A coast guard photo shows the first image of the volcanic eruption on Iceland’s Reykjanes Peninsula.
After several weeks of heightened seismic activity on Iceland’s Reykjanes Peninsula, a volcanic eruption has finally begun, not far from the island nation’s capital city.
“The eruption was first seen on a web camera,” writes the Icelandic Meteorological Office (IMO) in an update Friday. “It was also confirmed on thermal satellite imagery.”
The above photo from the Icelandic Coast Guard showed lava erupting from a fissure and beginning to flow. Video footage also shows fountains of lava bursting forth from the fissure:
According to early information from IMO, the fissure is about 500 meters long and located within 2.6 kilometers (1.6 miles) of Suðurstrandarvegur, a road that runs along the peninsula’s southern coast.
“The eruption is considered small at this stage,” IMO tweeted. “The magma area is (approximately one square kilometer). Lava fountains are small.”
The office reported earlier Friday night that the eruption had begun near the small mountain of Fagradalsfjall.
“The eruption site is in a valley, about 4.7 km inland from the southern coast of the peninsula. The coastal town of Grindavík is the (closest) populated region to the eruption site, located approximately 10 km to the southwest.”
The eruption is located in the middle of the peninsula, which connects the capital of Reykjavik to the Keflavik International Airport near its tip. The area is also near the popular Blue Lagoon hot springs resort, although there is no indication yet of any people or property being at any risk.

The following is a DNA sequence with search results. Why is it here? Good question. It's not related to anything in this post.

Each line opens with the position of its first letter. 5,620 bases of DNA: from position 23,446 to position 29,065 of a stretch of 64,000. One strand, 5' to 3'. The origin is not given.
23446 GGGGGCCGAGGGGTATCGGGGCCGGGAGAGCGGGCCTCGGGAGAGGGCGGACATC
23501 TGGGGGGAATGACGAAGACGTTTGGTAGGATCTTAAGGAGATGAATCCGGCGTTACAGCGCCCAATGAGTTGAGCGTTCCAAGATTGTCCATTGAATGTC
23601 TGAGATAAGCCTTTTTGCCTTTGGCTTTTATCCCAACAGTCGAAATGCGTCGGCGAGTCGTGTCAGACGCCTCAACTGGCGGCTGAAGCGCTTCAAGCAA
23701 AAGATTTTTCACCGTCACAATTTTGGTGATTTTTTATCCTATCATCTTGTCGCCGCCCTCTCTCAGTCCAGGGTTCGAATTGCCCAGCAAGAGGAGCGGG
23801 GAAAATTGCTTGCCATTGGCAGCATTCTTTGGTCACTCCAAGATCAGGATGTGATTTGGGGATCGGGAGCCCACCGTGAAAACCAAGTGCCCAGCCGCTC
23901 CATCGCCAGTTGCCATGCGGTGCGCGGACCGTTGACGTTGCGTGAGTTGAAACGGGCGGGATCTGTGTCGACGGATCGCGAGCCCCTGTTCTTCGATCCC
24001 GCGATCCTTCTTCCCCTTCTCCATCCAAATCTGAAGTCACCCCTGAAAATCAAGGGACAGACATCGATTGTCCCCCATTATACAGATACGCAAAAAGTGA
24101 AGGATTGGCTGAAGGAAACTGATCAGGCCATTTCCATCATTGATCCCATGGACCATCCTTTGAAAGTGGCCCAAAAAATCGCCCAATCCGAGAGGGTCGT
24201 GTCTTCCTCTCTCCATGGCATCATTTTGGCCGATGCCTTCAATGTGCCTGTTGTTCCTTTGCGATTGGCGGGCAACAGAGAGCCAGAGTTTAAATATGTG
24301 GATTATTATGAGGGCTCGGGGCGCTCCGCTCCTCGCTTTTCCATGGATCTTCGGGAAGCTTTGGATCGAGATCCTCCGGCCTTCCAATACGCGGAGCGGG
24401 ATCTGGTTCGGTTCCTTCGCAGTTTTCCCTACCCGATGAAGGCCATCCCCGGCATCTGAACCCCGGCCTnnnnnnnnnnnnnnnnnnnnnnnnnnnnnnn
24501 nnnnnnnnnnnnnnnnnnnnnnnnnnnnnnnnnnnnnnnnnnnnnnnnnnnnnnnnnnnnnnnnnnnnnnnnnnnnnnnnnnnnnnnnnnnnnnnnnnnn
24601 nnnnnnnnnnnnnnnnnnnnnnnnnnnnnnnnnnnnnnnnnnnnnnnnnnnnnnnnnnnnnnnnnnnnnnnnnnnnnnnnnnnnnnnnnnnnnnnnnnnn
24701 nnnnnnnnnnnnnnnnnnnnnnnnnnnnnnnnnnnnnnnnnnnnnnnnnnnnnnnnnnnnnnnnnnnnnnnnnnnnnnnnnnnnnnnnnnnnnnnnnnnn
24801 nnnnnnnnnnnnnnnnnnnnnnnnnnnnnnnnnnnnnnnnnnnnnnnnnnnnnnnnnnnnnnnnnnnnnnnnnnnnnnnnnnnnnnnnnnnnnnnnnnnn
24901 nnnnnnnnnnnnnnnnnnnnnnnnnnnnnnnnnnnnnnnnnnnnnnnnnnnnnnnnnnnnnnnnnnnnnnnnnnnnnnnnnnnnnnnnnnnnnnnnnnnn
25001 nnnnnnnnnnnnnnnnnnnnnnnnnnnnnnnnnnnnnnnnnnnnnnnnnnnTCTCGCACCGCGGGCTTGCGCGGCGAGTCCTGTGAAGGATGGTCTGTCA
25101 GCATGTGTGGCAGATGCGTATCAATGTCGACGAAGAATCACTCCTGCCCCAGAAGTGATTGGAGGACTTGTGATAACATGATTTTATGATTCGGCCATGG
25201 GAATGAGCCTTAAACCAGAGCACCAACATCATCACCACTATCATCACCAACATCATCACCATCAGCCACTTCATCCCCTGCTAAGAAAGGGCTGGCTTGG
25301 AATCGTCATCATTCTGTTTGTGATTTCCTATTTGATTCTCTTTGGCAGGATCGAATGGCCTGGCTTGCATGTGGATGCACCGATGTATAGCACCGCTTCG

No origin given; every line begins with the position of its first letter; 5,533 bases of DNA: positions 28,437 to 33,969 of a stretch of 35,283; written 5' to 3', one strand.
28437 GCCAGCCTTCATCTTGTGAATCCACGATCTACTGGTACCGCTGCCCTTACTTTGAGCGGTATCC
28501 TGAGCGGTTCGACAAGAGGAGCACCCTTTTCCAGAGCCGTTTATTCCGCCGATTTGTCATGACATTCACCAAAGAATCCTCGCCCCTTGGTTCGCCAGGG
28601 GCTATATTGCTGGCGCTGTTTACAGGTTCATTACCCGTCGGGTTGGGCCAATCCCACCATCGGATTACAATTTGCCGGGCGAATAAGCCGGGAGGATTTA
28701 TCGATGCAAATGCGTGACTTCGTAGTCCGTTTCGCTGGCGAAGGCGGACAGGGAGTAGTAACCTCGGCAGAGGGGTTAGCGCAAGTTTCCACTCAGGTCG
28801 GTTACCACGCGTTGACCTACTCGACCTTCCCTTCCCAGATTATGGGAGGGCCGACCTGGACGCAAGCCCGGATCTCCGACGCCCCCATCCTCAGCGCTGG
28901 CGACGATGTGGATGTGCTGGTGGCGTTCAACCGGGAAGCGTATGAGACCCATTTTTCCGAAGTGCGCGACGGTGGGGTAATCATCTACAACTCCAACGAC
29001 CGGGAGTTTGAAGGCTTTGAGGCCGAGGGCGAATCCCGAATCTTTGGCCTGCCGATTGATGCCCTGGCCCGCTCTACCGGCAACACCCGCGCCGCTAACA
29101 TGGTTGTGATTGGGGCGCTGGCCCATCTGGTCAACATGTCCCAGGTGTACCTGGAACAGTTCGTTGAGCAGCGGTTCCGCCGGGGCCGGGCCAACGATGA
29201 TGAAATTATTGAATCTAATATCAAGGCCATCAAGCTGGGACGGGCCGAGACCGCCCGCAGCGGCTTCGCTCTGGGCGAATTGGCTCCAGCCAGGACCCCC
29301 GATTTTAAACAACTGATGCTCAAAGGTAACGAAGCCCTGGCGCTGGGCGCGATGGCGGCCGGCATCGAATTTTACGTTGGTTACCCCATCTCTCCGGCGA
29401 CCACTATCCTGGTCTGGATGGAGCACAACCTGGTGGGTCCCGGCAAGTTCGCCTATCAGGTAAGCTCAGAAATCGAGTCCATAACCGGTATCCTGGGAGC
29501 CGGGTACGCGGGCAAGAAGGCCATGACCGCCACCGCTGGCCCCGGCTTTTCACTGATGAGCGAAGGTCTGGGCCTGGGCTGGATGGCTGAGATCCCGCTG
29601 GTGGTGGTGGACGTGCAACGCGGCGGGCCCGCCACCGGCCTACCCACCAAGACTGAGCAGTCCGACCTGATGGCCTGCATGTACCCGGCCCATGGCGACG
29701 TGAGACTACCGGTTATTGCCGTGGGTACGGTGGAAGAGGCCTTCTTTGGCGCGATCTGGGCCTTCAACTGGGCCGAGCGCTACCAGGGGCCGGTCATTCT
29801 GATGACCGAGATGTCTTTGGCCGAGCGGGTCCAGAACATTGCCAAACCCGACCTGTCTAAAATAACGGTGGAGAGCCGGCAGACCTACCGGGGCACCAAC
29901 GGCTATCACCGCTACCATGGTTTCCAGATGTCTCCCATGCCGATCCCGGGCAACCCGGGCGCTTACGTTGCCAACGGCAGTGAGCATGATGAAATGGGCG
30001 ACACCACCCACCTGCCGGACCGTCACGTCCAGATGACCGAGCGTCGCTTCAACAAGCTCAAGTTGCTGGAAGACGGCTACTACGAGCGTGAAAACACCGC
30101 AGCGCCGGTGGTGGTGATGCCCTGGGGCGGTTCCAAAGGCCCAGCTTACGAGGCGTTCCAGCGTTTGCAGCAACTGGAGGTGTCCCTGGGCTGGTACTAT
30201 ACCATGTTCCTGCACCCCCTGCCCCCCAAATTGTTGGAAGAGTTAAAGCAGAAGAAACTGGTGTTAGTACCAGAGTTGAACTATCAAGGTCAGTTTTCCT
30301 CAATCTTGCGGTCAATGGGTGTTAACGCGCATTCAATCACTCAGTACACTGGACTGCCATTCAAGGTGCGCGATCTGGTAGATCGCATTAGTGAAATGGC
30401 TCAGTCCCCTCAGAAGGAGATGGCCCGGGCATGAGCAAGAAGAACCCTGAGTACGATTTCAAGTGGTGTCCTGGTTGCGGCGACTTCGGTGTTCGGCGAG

Earthquake activity in the region had been lower in the days leading up to the eruption and there are no reports of any ash fall yet.
The eruption still spurred local authorities to change the volcanic flight color code to red, which indicates that an eruption is occurring.
“Additional domestic restrictions have been put in place, including the closure of Reykjanesbraut – the main road from the capital region to Reykjanesbær and the international airport at Keflavík,” the IMO writes.
Webcam images shared on social media seem to show a glowing red night sky reflecting the eruption as seen from Keflavik.
Gases emitted by the eruption and the possibility of rock particles explosively ejected from the fissure remain potential dangers.
The Icelandic police are asking people to stay away from the area of the eruption for the time being.
Iceland is among the nations in the world with the highest levels of volcanic activity. Major eruptions were seen on the island in 2014 and in 2010 when Eyjafjallajökull shot copious amounts of smoke and ash skyward, causing major disruptions to air traffic.
However, this is thought to be the first time that the Reykjanes volcanic region has erupted in almost 800 years.
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